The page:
Regional laws based on Islamic sharia and their effect on homosexuals.
The Arus Pelangi (Rainbow Flag) recently launched a national campaign against what they say are a wave of "homophobic" or anti-homosexual, regional laws based on Muslim sharia law. Widodo Budi Darmo, a 35-year-old director for Arus Pelangi, claims that homosexuals in Indonesia are regularly harassed by the police, often detained without charges and then released after a few days.
On the laws he says
In 2004, the region of Palembang introduced a regional law that proscribes homosexuality as an act of prostitution that "violates the norms of common decency, religion, and legal norms as they apply to societal rule". That law says that included under the term "act of prostitution" are "homosexual sex, lesbians, sodomy, sexual harassment, and other indecent acts".
Dodo claims that there are 52 regencies in Indonesia which have enacted sharia laws and that many of these make specific reference to gays and lesbians.
In Jakarta he says, according to long-standing law, homosexuals are legally regarded as mentally defective and therefore, presumably, they can be sectioned, or incarcerated involuntarily in a mental institution.
Indonesia is full of Islamic nut-jobs says Dodo:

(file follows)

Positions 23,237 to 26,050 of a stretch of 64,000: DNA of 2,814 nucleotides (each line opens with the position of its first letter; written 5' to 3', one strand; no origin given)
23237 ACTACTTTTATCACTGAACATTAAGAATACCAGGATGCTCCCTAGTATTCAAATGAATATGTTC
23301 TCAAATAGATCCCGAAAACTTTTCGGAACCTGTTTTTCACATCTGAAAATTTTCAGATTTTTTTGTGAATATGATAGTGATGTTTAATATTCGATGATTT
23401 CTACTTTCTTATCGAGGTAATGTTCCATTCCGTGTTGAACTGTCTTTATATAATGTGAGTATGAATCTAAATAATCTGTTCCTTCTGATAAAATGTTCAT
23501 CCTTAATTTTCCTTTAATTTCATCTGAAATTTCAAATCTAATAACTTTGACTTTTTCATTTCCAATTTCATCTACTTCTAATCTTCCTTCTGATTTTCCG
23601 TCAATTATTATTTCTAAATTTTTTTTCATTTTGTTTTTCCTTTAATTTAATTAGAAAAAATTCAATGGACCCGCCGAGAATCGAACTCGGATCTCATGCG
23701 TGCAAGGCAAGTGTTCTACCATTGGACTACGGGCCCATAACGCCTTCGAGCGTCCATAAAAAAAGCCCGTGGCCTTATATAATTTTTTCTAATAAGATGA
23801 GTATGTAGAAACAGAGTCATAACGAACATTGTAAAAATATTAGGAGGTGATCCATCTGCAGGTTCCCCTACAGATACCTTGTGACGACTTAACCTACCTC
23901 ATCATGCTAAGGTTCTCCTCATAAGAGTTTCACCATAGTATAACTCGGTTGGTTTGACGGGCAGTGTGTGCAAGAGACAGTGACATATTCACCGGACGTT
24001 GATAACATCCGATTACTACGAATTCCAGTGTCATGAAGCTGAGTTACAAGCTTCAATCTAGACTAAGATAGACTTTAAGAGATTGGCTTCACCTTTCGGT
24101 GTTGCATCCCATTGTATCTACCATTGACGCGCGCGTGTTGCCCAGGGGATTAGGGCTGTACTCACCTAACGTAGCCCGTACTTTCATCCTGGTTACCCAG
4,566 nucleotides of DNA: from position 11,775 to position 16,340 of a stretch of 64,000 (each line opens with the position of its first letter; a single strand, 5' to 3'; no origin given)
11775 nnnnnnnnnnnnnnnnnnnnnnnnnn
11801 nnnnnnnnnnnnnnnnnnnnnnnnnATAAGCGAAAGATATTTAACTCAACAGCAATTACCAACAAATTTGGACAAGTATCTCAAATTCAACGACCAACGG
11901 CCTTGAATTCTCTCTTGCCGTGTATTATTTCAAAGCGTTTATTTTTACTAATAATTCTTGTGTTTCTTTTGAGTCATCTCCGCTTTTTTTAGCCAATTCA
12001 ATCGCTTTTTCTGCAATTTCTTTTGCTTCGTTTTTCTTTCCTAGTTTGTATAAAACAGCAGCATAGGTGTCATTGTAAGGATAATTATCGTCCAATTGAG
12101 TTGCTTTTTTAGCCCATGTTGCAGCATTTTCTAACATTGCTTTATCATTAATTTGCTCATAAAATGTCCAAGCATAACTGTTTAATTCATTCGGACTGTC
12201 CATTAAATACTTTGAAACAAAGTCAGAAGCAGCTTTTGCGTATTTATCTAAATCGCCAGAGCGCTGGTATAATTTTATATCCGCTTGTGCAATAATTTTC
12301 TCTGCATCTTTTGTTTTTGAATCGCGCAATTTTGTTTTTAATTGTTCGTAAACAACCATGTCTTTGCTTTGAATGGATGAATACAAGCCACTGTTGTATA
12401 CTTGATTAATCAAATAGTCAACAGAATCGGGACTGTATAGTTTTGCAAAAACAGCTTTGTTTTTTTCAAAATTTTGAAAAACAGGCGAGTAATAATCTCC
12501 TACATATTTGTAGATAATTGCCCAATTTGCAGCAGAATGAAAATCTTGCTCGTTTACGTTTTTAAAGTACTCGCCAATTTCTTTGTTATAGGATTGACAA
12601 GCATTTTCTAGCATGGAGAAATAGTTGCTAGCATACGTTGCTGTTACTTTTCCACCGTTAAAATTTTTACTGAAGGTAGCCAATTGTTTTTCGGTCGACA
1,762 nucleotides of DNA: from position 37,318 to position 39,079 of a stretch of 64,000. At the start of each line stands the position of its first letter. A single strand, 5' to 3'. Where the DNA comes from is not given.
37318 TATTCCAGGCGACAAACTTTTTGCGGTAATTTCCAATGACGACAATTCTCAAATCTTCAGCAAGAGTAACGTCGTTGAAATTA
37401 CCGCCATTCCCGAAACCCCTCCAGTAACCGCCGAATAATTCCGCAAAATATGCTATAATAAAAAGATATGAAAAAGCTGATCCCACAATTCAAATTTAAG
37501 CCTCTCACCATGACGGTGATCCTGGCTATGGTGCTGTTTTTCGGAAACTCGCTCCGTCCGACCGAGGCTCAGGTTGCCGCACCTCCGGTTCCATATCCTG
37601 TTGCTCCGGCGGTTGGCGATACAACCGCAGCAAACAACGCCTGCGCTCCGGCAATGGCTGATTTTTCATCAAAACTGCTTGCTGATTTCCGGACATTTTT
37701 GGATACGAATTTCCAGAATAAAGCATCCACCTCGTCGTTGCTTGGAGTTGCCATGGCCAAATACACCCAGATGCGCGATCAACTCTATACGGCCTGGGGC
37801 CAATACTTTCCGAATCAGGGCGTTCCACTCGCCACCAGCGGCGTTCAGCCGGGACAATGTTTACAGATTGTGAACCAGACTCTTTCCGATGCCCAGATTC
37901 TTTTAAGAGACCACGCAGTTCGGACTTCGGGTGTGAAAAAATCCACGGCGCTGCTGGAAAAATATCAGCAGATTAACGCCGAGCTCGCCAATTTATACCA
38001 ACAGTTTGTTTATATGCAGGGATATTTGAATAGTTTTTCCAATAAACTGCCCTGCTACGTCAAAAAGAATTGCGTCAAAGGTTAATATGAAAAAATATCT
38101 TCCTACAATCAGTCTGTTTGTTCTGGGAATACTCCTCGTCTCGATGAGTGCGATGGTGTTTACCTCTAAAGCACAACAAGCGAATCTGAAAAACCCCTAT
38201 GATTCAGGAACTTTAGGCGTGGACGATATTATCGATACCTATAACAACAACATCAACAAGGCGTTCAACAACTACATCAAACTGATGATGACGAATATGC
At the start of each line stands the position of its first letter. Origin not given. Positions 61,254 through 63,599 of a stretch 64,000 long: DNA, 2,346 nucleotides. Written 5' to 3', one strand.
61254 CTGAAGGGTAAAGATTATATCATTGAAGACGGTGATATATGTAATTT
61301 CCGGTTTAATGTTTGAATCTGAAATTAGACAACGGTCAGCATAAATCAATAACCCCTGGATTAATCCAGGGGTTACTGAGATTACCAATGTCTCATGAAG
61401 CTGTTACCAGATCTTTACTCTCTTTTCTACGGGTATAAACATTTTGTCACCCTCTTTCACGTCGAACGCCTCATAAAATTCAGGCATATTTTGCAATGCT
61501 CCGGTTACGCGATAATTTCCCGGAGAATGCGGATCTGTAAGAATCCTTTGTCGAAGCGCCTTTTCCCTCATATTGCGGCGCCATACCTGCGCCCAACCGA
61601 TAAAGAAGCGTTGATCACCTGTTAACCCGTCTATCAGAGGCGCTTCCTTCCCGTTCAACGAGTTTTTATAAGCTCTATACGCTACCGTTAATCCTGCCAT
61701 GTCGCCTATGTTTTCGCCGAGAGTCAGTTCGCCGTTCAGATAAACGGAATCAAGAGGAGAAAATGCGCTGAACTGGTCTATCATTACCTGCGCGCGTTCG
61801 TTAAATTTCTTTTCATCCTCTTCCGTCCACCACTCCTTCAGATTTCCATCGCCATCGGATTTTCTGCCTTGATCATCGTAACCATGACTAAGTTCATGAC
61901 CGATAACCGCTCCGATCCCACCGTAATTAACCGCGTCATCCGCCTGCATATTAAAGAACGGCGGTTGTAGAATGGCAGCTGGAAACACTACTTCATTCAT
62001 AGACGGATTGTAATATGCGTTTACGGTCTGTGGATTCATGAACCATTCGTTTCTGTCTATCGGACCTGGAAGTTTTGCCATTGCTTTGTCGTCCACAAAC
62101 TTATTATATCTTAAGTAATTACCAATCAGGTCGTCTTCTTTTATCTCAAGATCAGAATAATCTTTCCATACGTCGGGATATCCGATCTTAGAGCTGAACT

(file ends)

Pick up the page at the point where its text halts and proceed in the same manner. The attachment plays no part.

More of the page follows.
There are many Islamic fundamentalist groups in Indonesia that thrive on premanism, or thuggery, against anyone that goes against what they feel their religion dictates. These groups, in Jakarta they are most predominantly the FPI (Front Pembela Islam) and the FBR (Forum Betawi Rempug), will attack the offices, workplaces, and homes of people they consider to be of particular threat to the morals and values of Islam, and that includes homosexuals.
So far this month Dodo's group has met with officials from the Department of Justice and Human Rights but came away unsatisfied with the response they received. Arus Pelangi also campaigns against the RUU APP, the anti-pornography and indecency law.
Dodo says that there are some parliamentarians, mainly from the PDI-P and the PKB, that are supportive of the efforts of Arus Pelangi. One Arus Pelangi proposal that has won a little support from MP's is to include the matter of sexual orientation in a new minority rights, or anti-discrimination, law being considered by parliament presently. But, the dark forces of Islamic conservatism loom, he says:
There has been strong opposition from various fundamentalist and conservative parties who have threatened to block the Minority Rights bill should the sexual orientation issue be inserted.
Arus Pelangi in Jakarta has about 400 members with a 40-30-30% split between lesbians, gay men, and transsexuals. Outside Jakarta offshoots of the organisation include "Us" in Surabaya, Indonesia's second largest city, a chapter in Medan, North Sumatra, and a new group in the small city of Purwokerto, Central Java, formed to protest the murder last year of Vera, a transsexual. Vera's murder, it is claimed, has not aroused the interest of local police to any great degree.
Dodo then goes on to detail some of the, according to him, many tales of abuse of gays by policemen and prison warders. Adang, a gay man who was arrested in an environmentalist protest at Bojong, Bogor, West Java, was later subjected to much sexual abuse and rape by prison warders and other prisoners. Suffering from a mild form of tuberculosis he received no medical attention while in prison and his condition worsened. After spending seven months in jail he died three weeks after being released.